Mughees sb would pay for petrol per kilometre of his unofficial travelling. The admin staff would be baffled. Breaking all old traditions, he paid double the rent after retirement from the same house he lived in for around 20 years. He paid rent for two years and was proud of it.


Mughees sb with VC PU Prof. Dr. Munirud  Din Chughtai (April 1989)

He had never applied for any extension at any posts despite being the best on all assignments by far (I had never spoken up for Mughees sb, because he never let us, but he is not here to stop me now). As I was saying, he was the best by far and by far, I mean lightyears away.

The brown boards with names of all heads of depts. is echoing evidence. The dates on the brown boards can be coordinated with development work done, you will find Mughees sb everywhere. Its very safe to say that his predecessors and successors of the mass communication dept PU, combined couldn’t produce as much as Mughees sb did.

He was very professional, and very resolute. But being professional and dedicated in a third world country comes with a price.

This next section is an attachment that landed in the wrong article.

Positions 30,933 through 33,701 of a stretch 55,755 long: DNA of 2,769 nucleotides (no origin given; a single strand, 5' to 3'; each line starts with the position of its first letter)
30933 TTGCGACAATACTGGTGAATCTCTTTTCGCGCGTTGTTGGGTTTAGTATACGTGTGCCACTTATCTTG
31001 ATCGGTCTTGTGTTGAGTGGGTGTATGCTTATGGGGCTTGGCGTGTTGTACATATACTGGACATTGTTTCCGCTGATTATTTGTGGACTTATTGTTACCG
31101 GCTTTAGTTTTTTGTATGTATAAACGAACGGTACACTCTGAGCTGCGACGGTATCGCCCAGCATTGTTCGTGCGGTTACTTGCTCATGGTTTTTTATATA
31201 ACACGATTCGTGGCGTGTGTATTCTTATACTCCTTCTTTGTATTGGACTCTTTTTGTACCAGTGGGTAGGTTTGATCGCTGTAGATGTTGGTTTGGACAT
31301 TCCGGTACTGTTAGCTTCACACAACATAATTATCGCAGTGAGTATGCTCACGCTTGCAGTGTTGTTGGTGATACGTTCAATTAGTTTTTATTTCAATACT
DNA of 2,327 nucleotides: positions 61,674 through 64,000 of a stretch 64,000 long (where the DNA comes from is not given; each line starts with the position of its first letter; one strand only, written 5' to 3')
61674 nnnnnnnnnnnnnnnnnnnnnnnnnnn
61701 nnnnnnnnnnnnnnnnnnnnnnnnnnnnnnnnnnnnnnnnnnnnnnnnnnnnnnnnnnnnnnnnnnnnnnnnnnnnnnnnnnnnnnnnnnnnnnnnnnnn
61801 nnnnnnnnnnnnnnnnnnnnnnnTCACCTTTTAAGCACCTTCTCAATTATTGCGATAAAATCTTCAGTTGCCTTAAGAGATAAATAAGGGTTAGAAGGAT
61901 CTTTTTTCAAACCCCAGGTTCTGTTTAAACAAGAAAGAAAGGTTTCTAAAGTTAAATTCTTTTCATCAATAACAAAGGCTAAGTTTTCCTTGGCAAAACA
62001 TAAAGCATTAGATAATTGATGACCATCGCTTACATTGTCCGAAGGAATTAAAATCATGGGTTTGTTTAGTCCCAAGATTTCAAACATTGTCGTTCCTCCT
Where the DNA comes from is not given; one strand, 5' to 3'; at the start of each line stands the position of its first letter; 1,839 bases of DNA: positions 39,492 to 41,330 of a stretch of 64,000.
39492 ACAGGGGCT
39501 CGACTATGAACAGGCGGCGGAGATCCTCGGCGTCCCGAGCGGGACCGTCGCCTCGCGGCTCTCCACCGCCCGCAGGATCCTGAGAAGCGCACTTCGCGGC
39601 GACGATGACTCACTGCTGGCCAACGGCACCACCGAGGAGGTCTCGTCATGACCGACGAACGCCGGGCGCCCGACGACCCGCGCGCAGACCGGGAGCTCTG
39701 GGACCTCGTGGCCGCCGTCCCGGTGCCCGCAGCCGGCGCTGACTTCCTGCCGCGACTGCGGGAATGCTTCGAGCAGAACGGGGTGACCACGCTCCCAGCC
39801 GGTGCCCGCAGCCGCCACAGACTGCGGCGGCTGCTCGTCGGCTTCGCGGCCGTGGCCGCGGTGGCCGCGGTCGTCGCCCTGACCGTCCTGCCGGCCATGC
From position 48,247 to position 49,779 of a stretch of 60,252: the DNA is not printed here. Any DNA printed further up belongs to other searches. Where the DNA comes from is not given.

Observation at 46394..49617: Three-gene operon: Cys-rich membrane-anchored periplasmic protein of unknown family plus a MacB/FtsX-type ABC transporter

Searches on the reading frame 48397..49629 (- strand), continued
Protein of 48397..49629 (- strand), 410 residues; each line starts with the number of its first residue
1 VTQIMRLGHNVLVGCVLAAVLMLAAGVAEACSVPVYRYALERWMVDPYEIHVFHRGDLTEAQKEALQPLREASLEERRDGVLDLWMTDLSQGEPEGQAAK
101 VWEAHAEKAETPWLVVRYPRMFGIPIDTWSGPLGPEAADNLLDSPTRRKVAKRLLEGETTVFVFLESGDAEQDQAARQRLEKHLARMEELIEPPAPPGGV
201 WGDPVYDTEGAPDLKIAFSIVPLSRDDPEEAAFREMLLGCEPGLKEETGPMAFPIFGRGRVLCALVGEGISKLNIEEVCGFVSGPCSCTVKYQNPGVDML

Imagine receiving ‘kafan’ (cloth used to wrap dead bodies) with names of your children on them. Imagine your own child bringing the package to you. Imagine you receiving death threats getting targeted with smear campaigns and litigations only after leaving so many opportunities. A person who tries to instill balance, or tries to advance the system is met with attacks from both sides, right and left.

Mughees sb’s story is no different from any determined Pakistani giving up so many things only to face the wrath of the system. But during all this time he was so fearlessly honest that politically correct people would not like it. He lived like a legend.

COVID lockdown and his last days

For the ones who knew Mughees sb, know that it was not easy to stop him from going anywhere, he was a free soul. He was a very social person. He used to eat out at least thrice a week on his good days. With his family and friends. He lived a very vibrant life. Usually, when we used to travel back from the north, he would have a good lunch on the motorway and ask me to drop him straight to work. This had always boggled my mind. 
Saiful Malook 2001.

Like other people his age, the lockdown squeezed all the colours from his life. More than the economic crunch, it was this social disconnection that withered most of our loved ones in that time.